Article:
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Gambling Managers

Plan, direct, or coordinate gambling operations in a casino. May formulate house rules.

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    Work Activities

    Work Activities

    • Resolve customer complaints regarding problems, such as payout errors.
    • Record, collect, or pay off bets, issuing receipts as necessary.
    • Train new workers or evaluate their performance.
    • Direct the compilation of summary sheets that show wager amounts and payoffs for races or events.
    • Prepare work schedules and station arrangements and keep attendance records.
    • Interview and hire workers.
    • Track supplies of money to tables and perform any required paperwork.
    • Set and maintain a bank and table limit for each game.
    • Circulate among gaming tables to ensure that operations are conducted properly, that dealers follow house rules, or that players are not cheating.
    • Market or promote the casino to bring in business.
    • Train new workers or evaluate their performance.
    • Review operational expenses, budget estimates, betting accounts, or collection reports for accuracy.
    • Maintain familiarity with all games used at a facility, as well as strategies or tricks employed in those games.
    • Establish policies on issues, such as the type of gambling offered and the odds, the extension of credit, or the serving of food and beverages.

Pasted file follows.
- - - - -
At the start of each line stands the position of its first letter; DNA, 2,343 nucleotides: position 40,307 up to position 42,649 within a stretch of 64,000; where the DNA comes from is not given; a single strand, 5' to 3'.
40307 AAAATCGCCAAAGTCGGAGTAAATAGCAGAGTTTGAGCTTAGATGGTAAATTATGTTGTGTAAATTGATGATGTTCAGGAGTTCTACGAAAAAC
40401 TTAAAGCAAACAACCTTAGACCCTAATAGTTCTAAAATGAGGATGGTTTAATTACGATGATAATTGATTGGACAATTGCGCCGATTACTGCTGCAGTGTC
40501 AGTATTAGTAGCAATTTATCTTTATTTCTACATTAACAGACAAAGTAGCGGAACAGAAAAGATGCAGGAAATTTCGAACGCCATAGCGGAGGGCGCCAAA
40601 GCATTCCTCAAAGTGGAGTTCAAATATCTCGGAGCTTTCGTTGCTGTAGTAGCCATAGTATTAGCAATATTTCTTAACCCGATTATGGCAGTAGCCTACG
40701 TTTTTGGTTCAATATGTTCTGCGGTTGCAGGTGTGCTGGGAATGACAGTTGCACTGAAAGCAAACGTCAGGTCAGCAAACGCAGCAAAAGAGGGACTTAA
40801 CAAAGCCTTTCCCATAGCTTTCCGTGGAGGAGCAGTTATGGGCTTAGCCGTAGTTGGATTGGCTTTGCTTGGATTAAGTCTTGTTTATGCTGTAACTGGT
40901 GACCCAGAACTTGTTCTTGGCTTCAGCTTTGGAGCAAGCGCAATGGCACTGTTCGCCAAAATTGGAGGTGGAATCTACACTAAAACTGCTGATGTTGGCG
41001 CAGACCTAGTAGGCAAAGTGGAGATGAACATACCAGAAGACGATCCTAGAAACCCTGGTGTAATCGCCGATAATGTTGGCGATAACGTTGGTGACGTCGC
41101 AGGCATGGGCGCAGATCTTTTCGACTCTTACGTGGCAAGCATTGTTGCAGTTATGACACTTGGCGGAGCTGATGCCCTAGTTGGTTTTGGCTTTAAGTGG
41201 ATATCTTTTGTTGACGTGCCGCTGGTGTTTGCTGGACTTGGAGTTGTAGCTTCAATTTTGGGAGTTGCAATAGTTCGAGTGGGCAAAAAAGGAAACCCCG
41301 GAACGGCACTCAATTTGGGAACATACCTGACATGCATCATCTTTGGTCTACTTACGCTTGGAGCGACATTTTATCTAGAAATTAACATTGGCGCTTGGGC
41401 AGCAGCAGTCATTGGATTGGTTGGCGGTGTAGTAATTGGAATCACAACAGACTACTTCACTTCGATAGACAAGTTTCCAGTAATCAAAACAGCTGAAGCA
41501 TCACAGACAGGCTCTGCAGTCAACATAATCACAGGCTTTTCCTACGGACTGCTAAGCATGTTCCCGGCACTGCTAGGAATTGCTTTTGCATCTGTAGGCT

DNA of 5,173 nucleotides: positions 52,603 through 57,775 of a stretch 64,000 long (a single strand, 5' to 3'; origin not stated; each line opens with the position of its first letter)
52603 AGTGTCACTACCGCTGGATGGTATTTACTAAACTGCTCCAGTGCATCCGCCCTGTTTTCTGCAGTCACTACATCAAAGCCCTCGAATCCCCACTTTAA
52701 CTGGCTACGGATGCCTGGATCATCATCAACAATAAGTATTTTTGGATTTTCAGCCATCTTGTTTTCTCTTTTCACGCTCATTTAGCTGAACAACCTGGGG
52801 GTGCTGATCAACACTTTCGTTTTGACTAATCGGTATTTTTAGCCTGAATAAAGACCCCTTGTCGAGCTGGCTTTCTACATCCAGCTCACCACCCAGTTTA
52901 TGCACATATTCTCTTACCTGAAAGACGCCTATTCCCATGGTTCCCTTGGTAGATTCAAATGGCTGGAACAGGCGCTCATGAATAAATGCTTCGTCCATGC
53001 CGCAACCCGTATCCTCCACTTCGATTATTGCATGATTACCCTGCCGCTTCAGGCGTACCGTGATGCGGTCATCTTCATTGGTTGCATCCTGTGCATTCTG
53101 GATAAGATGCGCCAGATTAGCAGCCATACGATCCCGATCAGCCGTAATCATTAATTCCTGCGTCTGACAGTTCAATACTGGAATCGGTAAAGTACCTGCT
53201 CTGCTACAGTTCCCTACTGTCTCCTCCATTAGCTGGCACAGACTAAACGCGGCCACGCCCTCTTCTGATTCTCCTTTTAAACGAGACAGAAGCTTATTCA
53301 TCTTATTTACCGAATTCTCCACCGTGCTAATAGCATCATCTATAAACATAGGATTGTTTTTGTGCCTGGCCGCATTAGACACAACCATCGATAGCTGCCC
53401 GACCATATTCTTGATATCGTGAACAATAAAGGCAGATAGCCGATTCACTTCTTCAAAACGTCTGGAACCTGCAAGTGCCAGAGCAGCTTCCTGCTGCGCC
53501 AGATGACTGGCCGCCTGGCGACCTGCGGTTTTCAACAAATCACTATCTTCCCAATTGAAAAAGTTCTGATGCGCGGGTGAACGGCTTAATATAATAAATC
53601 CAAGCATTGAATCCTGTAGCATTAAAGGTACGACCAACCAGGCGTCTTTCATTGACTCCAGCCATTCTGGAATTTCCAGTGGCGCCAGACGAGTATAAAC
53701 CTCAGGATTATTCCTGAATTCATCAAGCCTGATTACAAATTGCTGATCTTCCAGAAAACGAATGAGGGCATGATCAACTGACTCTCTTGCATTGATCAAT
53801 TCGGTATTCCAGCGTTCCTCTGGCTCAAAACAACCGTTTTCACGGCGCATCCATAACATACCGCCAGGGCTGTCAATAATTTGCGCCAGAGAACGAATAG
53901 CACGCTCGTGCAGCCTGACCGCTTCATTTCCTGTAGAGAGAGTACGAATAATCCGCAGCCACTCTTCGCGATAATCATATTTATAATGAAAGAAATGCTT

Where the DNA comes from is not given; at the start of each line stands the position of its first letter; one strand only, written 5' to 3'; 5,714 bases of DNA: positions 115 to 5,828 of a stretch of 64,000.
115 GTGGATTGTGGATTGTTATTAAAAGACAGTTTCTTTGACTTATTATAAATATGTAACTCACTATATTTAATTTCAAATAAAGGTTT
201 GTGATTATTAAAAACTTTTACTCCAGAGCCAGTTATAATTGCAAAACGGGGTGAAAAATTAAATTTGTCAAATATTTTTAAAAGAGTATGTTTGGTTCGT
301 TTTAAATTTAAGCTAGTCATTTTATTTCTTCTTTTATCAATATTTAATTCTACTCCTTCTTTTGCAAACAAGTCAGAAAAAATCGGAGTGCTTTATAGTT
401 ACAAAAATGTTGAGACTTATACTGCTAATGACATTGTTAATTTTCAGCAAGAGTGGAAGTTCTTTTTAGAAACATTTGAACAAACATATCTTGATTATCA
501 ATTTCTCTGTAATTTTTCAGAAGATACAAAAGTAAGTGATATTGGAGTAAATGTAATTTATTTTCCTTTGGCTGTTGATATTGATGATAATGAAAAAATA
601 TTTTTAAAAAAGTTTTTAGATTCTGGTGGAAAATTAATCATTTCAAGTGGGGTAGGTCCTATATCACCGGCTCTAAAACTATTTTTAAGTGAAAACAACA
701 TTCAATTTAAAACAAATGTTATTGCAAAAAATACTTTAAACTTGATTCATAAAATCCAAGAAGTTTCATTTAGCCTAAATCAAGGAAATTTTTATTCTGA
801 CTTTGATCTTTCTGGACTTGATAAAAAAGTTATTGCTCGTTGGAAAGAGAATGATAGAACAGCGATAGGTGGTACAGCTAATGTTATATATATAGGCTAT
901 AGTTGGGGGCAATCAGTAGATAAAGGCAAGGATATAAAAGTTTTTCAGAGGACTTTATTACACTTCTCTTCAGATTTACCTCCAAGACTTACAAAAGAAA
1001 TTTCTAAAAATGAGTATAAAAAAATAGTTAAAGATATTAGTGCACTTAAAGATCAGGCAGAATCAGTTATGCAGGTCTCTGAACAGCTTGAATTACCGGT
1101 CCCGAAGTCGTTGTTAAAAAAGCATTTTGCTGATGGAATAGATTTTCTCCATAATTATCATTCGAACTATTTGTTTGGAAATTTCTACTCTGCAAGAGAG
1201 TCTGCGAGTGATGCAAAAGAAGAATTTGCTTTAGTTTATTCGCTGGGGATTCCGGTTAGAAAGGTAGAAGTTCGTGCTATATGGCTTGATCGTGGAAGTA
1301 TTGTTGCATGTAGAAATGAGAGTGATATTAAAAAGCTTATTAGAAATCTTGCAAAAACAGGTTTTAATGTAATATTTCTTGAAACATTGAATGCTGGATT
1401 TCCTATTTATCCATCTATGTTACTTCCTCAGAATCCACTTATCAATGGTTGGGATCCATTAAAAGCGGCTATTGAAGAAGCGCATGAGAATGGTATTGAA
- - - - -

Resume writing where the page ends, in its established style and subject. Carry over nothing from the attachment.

• Explain and interpret house rules, such as game rules or betting limits.
    • Prepare work schedules and station arrangements and keep attendance records.
    • Monitor credit extended to players.
    • Monitor staffing levels to ensure that games and tables are adequately staffed for each shift, arranging for staff rotations and breaks and locating substitute employees as necessary.
    • Interview and hire workers.
    • Direct the distribution of complimentary hotel rooms, meals, or other discounts or free items given to players, based on their length of play and betting totals.

    Skills

    • Instructing

      Teaching people how to do something.

    • Operations Monitoring

      Watching gauges, dials, or display screens to make sure a machine is working.

    • Troubleshooting

      Figuring out what is causing equipment, machines, wiring, or computer programs to not work.

    • Installation

      Installing equipment, machines, wiring, or computer programs.

    • Speaking

      Talking to others.

    • Persuasion

      Talking people into changing their minds or their behavior.

    • Equipment Maintenance

      Planning and doing the basic maintenance on equipment.

    • Quality Control Analysis

      Testing how well a product or service works.

    • Science

      Using scientific rules and strategies to solve problems.

    • Writing

      Writing things for co-workers or customers.